Some of what's driving this is the zeitgeist. Overnight, it seems, apps have become deeply embedded in our culture. To stand out at a dinner party, you'd better pack some apps. The New York Times now has a weekly column covering them. And even Sesame Street posted a video ode to apps on YouTube that has been viewed nearly 750,000 times.
This columnist, too, has gone ape for apps. A year ago in this space I posited that , as smartphone and tablet adoption rose, mobile applications could unseat the web as the primary means we interact with content.
Now I am second-guessing myself.
This summer, the app ecosystem started to show signs that it may be fraying at the edge. Several major players in media and social networking, including the Financial Times, Twitter, LinkedIn and Facebook have all launched rich web applications. These sites, thanks to the magic of HTML5, run in any modern browser and come very close to matching the functionality of their "native" app cousins.
Now none of these companies has abandoned their Apple or Android apps.
Still, the sudden interest in web apps is notable. There are arguably three factors driving it.
First, HTML5 has finally matured into a strong alternative to native iOS and Android apps. These web apps can even run offline.
Second, it shows that perhaps developers are frustrated that they need to support multiple platforms. Android devices alone come in so many shapes, sizes and resolutions, that supporting them is a difficult and expensive challenge. Web apps solve this conundrum.
Finally, there's freedom. Apple, most notably, recently changed the way that developers can sell content from within their applications. If a developer links out to their own online store, they must also allow consumers to purchase content using an iTunes account. However, Apple takes a 30% cut of the latter. challenge. Web apps solve this conundrum.
Most content companies have reluctantly relented to Apple's rules.
However, a few, notably Amazon, chose not to provide any e-commerce functionality in their iOS ebook apps. Amazon instead responded by launching the Kindle Cloud Reader, a web application that runs in a browser across multiple platforms. It features a rich, engaging shopping and reading experience that rivals their native apps. Downloaded books can also be read offline.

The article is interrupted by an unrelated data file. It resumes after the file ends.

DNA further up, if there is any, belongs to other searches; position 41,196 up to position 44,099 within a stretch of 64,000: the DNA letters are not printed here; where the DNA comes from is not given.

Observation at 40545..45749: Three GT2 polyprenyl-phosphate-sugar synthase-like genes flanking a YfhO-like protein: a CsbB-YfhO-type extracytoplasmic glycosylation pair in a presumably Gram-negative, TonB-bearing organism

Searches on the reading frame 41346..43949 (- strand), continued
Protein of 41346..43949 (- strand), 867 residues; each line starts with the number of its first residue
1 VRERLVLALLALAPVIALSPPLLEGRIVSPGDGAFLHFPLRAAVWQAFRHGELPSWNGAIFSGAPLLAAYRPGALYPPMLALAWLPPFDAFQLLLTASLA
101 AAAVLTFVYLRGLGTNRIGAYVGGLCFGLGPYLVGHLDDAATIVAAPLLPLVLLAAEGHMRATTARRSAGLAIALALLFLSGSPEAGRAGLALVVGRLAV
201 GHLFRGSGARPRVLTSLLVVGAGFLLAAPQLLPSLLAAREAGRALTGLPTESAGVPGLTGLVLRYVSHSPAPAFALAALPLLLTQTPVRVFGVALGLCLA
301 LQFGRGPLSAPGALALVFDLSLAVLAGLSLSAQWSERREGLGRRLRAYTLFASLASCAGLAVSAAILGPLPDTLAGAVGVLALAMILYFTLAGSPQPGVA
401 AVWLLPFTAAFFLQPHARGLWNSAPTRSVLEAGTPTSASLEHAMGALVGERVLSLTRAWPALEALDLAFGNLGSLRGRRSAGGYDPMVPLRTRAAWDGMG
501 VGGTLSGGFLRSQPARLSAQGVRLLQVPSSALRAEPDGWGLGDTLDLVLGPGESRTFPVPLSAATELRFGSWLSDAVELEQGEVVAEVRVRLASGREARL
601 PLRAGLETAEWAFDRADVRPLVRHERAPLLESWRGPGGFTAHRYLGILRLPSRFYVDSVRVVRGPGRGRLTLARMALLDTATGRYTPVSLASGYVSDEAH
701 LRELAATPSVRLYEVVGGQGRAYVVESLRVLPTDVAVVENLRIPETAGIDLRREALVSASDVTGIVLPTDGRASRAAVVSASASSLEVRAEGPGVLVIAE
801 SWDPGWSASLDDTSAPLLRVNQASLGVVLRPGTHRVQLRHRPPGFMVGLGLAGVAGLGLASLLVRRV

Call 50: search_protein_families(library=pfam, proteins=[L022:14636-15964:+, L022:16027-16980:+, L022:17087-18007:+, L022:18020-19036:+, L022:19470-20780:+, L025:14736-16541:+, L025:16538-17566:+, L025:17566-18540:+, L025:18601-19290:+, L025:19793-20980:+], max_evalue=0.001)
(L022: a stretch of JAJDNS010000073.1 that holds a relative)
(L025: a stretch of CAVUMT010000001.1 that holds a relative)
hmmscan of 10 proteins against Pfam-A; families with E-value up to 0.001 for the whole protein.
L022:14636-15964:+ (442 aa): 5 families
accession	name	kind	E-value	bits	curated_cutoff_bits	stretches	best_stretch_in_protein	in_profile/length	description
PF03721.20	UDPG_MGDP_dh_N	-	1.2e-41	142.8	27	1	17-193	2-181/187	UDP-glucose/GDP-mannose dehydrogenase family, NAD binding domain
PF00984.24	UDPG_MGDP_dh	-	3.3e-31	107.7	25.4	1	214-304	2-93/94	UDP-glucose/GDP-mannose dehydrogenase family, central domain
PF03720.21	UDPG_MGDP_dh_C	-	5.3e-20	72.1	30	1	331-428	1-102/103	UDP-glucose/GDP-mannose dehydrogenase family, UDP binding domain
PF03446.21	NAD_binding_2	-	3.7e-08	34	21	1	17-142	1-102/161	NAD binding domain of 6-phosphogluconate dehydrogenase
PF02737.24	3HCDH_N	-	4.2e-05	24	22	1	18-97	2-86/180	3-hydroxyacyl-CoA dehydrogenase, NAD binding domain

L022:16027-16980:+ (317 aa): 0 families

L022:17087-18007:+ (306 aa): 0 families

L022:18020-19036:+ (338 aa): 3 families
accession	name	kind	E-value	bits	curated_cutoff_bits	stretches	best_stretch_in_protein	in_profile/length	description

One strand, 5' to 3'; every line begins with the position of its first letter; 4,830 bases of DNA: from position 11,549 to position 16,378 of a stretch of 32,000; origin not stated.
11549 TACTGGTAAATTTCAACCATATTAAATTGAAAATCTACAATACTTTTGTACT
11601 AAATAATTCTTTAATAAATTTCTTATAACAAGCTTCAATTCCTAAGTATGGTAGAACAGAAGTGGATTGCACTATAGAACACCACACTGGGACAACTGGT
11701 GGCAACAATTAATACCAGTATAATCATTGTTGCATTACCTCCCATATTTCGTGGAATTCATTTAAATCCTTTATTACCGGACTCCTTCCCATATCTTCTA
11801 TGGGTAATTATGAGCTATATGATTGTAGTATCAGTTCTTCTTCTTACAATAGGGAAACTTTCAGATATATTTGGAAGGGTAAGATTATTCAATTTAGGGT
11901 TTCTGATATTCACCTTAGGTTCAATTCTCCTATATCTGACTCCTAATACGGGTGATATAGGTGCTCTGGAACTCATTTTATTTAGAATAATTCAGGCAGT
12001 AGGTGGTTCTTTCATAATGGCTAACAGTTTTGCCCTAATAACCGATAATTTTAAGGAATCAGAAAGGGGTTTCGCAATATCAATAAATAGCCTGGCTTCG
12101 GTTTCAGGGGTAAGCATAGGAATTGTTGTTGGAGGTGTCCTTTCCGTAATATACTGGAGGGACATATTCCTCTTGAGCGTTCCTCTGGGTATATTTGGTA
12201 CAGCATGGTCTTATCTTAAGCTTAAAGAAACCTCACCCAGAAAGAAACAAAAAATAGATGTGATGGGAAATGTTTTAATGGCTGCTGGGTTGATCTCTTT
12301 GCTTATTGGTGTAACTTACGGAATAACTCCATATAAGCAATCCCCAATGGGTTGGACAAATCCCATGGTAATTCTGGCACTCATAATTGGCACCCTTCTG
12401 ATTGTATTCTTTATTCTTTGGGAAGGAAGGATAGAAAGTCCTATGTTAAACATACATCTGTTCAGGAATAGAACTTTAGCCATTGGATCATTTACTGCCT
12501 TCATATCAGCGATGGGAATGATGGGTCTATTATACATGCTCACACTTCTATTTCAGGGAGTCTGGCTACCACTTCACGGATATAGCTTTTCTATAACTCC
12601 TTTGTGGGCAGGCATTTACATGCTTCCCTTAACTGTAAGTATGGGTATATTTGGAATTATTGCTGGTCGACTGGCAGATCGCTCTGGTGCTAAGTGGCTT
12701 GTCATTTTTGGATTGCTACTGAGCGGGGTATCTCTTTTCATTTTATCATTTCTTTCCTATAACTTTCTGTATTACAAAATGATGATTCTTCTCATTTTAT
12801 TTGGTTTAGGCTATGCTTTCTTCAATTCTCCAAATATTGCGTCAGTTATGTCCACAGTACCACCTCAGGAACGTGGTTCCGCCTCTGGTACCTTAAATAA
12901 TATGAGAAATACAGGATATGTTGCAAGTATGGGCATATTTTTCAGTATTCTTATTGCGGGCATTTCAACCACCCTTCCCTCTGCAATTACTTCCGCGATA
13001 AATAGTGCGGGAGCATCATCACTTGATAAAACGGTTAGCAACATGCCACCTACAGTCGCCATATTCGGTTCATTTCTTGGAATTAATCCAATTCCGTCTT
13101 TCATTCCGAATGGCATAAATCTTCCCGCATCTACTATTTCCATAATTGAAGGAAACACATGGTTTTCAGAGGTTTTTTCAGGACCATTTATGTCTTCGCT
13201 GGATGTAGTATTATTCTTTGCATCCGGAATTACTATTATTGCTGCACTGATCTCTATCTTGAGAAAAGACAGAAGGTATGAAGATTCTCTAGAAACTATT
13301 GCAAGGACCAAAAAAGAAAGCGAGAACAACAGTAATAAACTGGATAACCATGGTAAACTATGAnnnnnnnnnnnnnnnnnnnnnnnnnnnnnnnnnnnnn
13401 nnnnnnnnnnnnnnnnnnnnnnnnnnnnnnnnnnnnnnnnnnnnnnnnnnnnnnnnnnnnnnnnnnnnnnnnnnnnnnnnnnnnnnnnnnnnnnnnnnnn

To date, no major brand has made the jump to prioritize an HTML5-based web application over a native app. This is for a good reason. Most consumers are still downloading smartphone and tablet apps in droves.
However, this could change over time as marketers get more comfortable developing for mobile devices, start dabbling with new web-development tools from the likes of Adobe and aspire to exert greater control over user experience.
Here are three trends to watch when considering your own strategy.
First, there's Apple. To date, the company has backed off on some of its more draconian policies. Still, it remains strict. However, if more companies start to prioritize their web apps over iOS apps, Apple may blink to protect its ecosystem and relent further.
Second, there's Google. While Google has thousands of native applications in its Android Marketplace, the company has also been actively promoting HTML5 as an emerging alternative, starting with its own sites. Web applications are arguably more important to Google than native apps. They encourage users to browse and search more and thus could drive ad revenue.
Finally, there's the global economy. The fragmentation in mobile space shows no signs of abating. Marketers may decide it's more cost effective to develop a strong web application and control the experience end-to-end, rather than support hundreds of phone and tablet formats.
Time will tell how this all shakes out. Remember that just a few years ago there were hardly any mobile applications. Today there are hundreds of thousands of them. Things can change fast if developers are motivated.
Disclosure: Edelman, my employer, has business relationships with Adobe, BlackBerry, HP, Microsoft and LinkedIn.